Facts collected from tagged text on this page
Facts about this page
AMMAN: Despite government rhetoric committing to the return and reintegration of Homs city residents who fled neighborhoods previously controlled by the rebels, civilians trying to return home say that the regime is placing literal and bureaucratic roadblocks to prevent them. “I tried to return more than once to my house in the Bab a-Sabaa district, but regime forces at checkpoints [have consistently] prevented me from entering the neighborhood,” Ghazi a-Taqawi, a civilian who fled his home in 2012, told Syria Direct on Tuesday. Soldiers at the checkpoint sent him to the local intelligence branch to start the reintegration process. But once he arrived at the security office, an officer hit him, telling him, “Go away, you don’t have a house here. Go ask the rebels to give you a house,” a-Taqawi said. Back in April 2014, after the regime had taken back nearly all of rebel-controlled Homs city neighborhoods, the provincial governor, Talal al-Barazi, stressed the government’s commitment to reconciliation agreements and the rebuilding of destroyed neighborhoods so that displaced residents could return, reported the official daily A-Thawra. Since then, city and provincial officials have repeated these promises. However half a dozen Homs residents told Syria Direct that regime security forces have in fact prevented civilians from returning and it is unclear exactly why. Despite jumping through bureaucratic hoops and agreeing to pay SP200,000 ($1,059.23) in back electricity and water bills for the years Samir Huriya, a resident from the neighborhood of Jabb al-Jandali, was displaced from his home, regime forces still denied his formal return request six weeks ago. “As soon as I entered the security branch, they told me to get out of there and that I couldn’t return,” al-Jandali told Syria Direct. Rusul Binyan, a 52-year-old furniture manufacturer who fled his home in Bab a-Sabaa in March 2012, had a similar experience when he tried to obtain a return permit this past August. “I actually obtained the document, but the last step was for me to go to the mukhtar [official overseeing the neighborhood] of Bab a-Sabaa. He told me, ‘Look, you can’t return to your houses.’” “As he kicked me out [of his office], he said that he could do me a favor, offering to buy my house for SP250,000 ($1,324.04) and told me to go get the deed to the house,” said al-Binyan, who did not sell his home. Both Binyan and al-Jandali noted that the mukhtars they dealt with were not originally from the respective neighborhoods they now oversaw. ‘Immense destruction and roads buried under rubble’ Even if the regime allowed displaced Homs residents from these formerly rebel-held neighborhoods to return, it appears that on some streets at least they would find nothing but debris. Al-Barazi announced this week that the provincial government, in cooperation with the Homs city council, is starting an extensive road renovation and repair project in the city, reported SANA, adding that two roads in the Dahiyat al-Walid neighborhood were already repaved as the first part of the new initiative. A total of SP30 million ($158,884.80) was allocated for the street maintenance, according to Nadhim Tayara, the president of the Homs city council. The funds will focus on “the streets with the most damage” from the war “to lessen the suffering of residents as much as possible,” according to the same SANA report. As with the regime’s previous reconstruction endeavors in the city, these most recent repairs are reportedly taking place only in undamaged loyalist neighborhoods of the city. “Other neighborhoods remain devoid of residents because they were forced out in mid-2012 due to the destruction of all forms of life there,” Walid al-Aridi, a civilian living in the Homs neighborhood of Bab a-Darib, told Syria Direct on Tuesday. A former member of the Homs city council, Wael Abu Omar, who fled the city in February of 2014 after he was arrested by regime security forces for undisclosed reasons, said that Dahiyat al-Walid, a neighborhood loyal to the regime, had suffered little if any damage during the fighting. “The city council is paving the Dahiyat al-Walid neighborhood, which hasn’t suffered any damage throughout the revolution in Homs,” said Abu Omar. “Meanwhile, immense destruction and roads buried under rubble lie untouched only a few meters away.”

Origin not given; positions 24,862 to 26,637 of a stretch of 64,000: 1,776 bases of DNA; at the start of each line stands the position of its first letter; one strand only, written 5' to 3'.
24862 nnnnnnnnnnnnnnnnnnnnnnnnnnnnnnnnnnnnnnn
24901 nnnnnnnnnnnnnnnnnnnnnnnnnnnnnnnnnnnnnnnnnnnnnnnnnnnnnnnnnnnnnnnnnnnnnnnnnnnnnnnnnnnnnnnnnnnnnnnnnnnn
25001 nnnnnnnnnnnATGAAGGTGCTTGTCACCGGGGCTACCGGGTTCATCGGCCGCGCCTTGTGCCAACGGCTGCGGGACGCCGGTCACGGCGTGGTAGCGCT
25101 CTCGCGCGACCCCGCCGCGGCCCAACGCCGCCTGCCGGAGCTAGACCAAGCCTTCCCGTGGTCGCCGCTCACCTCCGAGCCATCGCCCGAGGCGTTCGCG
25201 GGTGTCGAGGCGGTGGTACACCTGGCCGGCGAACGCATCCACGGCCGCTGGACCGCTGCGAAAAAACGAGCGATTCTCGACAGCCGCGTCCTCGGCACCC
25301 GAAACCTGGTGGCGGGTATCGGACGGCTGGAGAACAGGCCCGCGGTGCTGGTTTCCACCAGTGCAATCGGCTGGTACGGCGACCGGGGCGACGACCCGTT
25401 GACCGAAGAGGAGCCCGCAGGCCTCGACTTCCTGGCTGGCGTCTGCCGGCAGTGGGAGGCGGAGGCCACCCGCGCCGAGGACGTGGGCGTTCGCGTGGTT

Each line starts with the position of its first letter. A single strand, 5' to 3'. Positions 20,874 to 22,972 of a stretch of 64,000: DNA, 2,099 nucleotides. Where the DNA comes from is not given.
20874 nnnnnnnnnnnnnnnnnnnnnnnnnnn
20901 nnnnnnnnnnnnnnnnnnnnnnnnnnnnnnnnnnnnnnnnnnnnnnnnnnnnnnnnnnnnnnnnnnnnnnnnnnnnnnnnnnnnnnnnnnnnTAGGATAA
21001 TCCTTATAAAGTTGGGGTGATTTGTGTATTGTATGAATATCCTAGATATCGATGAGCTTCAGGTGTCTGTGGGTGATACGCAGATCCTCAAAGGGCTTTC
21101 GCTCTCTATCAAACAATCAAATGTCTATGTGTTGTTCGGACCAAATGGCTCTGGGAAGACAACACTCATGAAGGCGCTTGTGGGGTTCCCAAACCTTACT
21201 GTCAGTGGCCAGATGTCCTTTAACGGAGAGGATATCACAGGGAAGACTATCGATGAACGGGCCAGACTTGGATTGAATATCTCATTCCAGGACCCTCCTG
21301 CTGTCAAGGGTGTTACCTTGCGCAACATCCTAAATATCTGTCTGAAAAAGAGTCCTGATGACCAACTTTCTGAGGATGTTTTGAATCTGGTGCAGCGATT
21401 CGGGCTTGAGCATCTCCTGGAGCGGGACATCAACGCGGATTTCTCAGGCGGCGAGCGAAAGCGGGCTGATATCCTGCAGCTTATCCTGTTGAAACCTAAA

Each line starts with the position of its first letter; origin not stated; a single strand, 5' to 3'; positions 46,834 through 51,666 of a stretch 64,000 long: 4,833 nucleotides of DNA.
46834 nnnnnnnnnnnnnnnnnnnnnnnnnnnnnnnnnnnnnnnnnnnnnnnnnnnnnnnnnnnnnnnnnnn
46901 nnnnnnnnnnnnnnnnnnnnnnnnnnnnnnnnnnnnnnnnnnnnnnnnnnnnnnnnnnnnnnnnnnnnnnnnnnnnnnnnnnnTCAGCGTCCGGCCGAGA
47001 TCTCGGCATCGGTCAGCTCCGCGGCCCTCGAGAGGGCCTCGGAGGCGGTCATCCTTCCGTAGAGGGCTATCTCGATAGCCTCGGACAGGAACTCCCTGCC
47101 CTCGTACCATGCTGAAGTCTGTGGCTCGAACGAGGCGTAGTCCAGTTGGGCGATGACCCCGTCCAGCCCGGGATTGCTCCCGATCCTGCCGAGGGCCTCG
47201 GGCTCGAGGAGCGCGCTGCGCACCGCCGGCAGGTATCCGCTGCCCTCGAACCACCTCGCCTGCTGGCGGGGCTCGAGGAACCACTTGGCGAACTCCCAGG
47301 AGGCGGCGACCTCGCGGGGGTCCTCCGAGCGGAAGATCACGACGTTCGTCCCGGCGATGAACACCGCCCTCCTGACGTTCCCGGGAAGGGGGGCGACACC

Facts collected from tagged text on this page
Facts about this page